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Reproducibility of tilt-table test result in patients with malignant neurocardiogenic syncope

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The indication for permanent pacemaker remains controversial in malignant neurocardiogenic syncope. A highly reproducible prolonged pause during a repeat head-up tilt-table testing may identify a subgroup of neurally mediated syncope with a prominent and consistent cardioinhibitory component. Seven patients (3 females) with a mean age of 30 years (23−44 years) were diagnosed to have malignant neurocardiogenic ­syncope; all are classified according to the Vasovagal Syncope International Study as 2B type, with observed sinus pauses ranged from 3 s to 26 s of which only 1 demonstrated a reproducible sinus pause. No recurrence of syncope was clinically observed in patients during the follow-up period. Of 6 patients treated non-­pharmacologically, one required a beta-blocker and none required a permanent pacemaker. Prolonged asystole manifest during head-up tilt-table testing is a poorly reproducible phenomenon and permanent pacemaker implantation in malignant neurocardiogenic syncope should not be a first line therapy. (Intern Med J 2004; 34: 504−506)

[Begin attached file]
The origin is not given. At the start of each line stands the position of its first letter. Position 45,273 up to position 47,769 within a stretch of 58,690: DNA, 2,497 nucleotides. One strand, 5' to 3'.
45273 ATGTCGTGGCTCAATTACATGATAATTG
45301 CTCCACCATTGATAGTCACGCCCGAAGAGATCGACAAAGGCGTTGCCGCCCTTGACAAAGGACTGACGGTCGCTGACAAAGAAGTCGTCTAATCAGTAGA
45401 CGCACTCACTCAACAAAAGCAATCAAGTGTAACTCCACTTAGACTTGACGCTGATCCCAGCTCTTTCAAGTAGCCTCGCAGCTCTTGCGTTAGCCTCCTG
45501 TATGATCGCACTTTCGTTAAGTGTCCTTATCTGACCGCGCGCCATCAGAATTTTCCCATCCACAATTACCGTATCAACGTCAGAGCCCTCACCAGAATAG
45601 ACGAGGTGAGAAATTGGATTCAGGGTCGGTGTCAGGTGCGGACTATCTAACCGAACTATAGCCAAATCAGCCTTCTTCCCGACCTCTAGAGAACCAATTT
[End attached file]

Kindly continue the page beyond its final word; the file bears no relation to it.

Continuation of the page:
Keywords: asystole; malignant; neurocardiogenic syncope; pacemaker; tilt‐table test

Document Type: Research Article


Affiliations: Cardiac Department, National University Hospital, Singapore

Publication date: August 1, 2004


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